Noncompete Clauses Make Your Economy Sick

Handcuffing employees stifles the innovation that powers growth.

Don't hold them back.

Photographer: Mark Ralston/AFP/Getty Images

Lots of people are worried about noncompete clauses in employment contracts. And after taking a look at the issue, I’m worried too.

A noncompete requires that, as a condition of getting hired, an employee agrees not to work for competing employers for a certain period of time.  In other words, a worker gives up a valuable option, because she has to pass up other job opportunities. This allows the company to stop the employee from transferring knowledge of its business practices to a competitor.

From an economics standpoint, there are other problems with noncompetes -- they introduce an externality. A noncompete with one company affects the economic prospects of all the other companies that are covered by the contract, reducing the pool of labor from which they can hire. A situation like that, where an agreement between Person A and Person B also affects Person C who isn’t party to the agreement, messes up the magic of the free market.

Noncompetes are especially disturbing because they seem to be on the rise at the worst possible time. Whereas in the past, noncompetes were rare, nowadays they’re being used by companies like Jimmy John’s, a sandwich chain, to restrict the movement of low-wage workers. Nor is this an isolated case. The U.S. Treasury Department recently issued a report showing that about 18 percent of all American workers are covered by these agreements.

That’s very bad, because the U.S. is in a period of falling economic dynamism. New companies just aren’t being started at the rate they once were -- entrepreneurship, long considered the engine of American economic strength, is sputtering. And workers are switching jobs less as well. John Haltiwanger, an economist who studies dynamism, used the following chart in a presentation last year (it shows the rate of job creation plus job destruction on the y-axis):

job creation graph

Declining business formation rates and sluggish movement of labor are exactly the kinds of problems that noncompetes tend to cause. There is research to back this up. Business professors Matt Marx and Lee Fleming have surveyed the academic literature on noncompetes, and they found the following:

We observe that non-competes are generally favorable for established firms though less so for firms that are young, small, or not yet established. These benefits to firms appear to be offset by costs to individual workers, who are often unaware of noncompetes when they accept an employment offer and end up with reduced opportunities for employment or entrepreneurship going forward. At the regional level, evidence is thinner but points again to the tension between the interests of established firms and those that do not yet exist.

In other words, noncompetes hurt startups and workers, and help big, established companies -- exactly the opposite of the direction the U.S. needs to be going right now.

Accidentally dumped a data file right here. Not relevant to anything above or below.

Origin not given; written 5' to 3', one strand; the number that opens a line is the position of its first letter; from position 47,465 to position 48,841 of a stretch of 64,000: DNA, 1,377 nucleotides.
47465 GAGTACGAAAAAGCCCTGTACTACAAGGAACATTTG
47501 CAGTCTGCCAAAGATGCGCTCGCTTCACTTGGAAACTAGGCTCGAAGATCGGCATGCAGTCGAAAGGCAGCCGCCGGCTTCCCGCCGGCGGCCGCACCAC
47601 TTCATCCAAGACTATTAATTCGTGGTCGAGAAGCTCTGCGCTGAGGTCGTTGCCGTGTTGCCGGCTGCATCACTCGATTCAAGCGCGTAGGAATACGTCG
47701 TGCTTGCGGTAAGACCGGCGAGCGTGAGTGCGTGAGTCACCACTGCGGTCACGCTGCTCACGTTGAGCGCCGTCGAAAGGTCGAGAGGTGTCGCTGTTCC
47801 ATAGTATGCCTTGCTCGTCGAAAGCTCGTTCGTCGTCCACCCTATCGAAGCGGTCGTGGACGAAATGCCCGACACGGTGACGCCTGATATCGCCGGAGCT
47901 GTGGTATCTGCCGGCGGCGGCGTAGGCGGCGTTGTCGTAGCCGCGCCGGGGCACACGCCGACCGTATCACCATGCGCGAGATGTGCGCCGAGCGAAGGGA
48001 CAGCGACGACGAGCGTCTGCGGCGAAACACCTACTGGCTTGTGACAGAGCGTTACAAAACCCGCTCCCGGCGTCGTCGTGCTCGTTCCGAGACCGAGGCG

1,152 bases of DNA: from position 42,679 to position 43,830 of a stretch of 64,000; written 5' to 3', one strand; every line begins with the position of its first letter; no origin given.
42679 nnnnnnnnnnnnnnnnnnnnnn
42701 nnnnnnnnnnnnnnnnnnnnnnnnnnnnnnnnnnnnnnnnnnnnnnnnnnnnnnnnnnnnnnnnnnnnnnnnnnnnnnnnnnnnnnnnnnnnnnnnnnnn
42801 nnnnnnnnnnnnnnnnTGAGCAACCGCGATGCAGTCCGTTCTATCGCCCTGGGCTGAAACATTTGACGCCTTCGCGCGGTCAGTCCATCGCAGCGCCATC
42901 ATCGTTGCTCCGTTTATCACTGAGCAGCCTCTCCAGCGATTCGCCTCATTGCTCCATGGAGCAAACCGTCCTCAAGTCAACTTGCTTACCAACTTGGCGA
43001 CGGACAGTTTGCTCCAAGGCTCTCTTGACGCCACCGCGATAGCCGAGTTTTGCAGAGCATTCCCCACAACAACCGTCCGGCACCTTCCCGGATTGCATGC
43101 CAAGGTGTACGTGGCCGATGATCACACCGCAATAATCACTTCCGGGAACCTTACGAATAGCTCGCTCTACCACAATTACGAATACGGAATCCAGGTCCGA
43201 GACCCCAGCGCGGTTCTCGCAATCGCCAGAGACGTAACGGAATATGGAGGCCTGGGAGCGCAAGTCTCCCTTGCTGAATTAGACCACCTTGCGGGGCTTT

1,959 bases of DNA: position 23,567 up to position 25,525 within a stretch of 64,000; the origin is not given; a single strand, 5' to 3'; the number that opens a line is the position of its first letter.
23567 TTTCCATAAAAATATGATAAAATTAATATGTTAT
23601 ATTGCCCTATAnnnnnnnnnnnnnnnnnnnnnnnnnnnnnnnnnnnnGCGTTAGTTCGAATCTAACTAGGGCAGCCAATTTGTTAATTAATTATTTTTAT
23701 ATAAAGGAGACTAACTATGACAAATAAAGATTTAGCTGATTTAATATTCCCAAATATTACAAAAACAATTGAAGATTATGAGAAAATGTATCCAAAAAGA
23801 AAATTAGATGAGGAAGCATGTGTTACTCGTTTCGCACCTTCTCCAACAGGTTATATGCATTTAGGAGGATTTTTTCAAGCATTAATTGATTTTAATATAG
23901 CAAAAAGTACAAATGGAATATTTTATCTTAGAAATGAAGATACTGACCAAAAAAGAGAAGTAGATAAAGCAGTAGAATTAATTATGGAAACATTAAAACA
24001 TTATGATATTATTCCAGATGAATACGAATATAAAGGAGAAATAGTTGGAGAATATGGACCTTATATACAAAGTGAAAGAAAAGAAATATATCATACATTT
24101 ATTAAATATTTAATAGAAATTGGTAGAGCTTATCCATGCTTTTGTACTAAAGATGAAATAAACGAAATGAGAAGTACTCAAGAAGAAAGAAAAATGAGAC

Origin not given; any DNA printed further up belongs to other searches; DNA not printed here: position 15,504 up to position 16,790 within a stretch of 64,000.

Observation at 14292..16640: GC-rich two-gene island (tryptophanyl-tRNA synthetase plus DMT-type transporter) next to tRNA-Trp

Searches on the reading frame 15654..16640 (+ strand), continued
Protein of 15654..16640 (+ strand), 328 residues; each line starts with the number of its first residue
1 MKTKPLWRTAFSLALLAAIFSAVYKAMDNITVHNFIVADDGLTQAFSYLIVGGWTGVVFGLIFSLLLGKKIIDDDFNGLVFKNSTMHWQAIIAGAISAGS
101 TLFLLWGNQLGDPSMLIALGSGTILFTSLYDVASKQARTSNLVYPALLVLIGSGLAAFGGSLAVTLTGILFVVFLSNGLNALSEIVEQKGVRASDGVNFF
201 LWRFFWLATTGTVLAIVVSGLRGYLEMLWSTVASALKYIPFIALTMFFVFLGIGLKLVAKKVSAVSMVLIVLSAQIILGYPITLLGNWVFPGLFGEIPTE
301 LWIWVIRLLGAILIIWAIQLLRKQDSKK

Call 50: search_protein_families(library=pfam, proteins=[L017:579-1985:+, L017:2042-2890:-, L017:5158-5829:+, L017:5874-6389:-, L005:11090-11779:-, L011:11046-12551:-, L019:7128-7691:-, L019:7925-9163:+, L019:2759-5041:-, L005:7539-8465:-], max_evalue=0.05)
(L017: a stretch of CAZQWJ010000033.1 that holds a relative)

There’s another big problem with noncompetes, which is that they can block the spread of technology. When employees move from company to company, they take their ideas and know-how with them. Noncompetes keep ideas bottled up within the walls of a single company. Though some argue that this gives companies a greater incentive to investment and innovate -- since they’re less afraid that their research will be cheaply copied by competitors -- this positive effect could easily get swamped by the negative impact of trapped technology. That would tend to hold back productivity growth, making everyone poorer in the long run.

This may already be happening. A 2015 report by the Organization for Economic Co-operation and Development showed that in many industries, the economy’s most productive "frontier" companies are still experiencing fast growth in their productivity, but that their competitors are falling behind. Here are a pair of graphs from that report:

frontier companies

This is another problem that noncompetes make worse.

Perhaps for this reason, lots of people speculate that noncompetes explain much of the difference between the Silicon Valley and Massachusetts technology clusters. California, which bans noncompetes, has seen its tech industry grow and dominate the country and the globe, while Massachusetts, which enforces noncompetes strictly, has struggled.

So noncompetes are probably exacerbating two of the U.S.'s most biggest economic challenges -- declining dynamism and stagnant productivity. They are a bad economic equilibrium -- a breakdown of the free market -- and the federal government probably needs to step in. In a promising move, some Democratic senators are pushing a bill to ban noncompetes for employees making less than $15 an hour, and many states are cracking down as well. Let's hope there is more of this, at both the national and state level. In this sluggish economy, American workers, entrepreneurs and researchers need all the help they can get.

This column does not necessarily reflect the opinion of the editorial board or Bloomberg LP and its owners.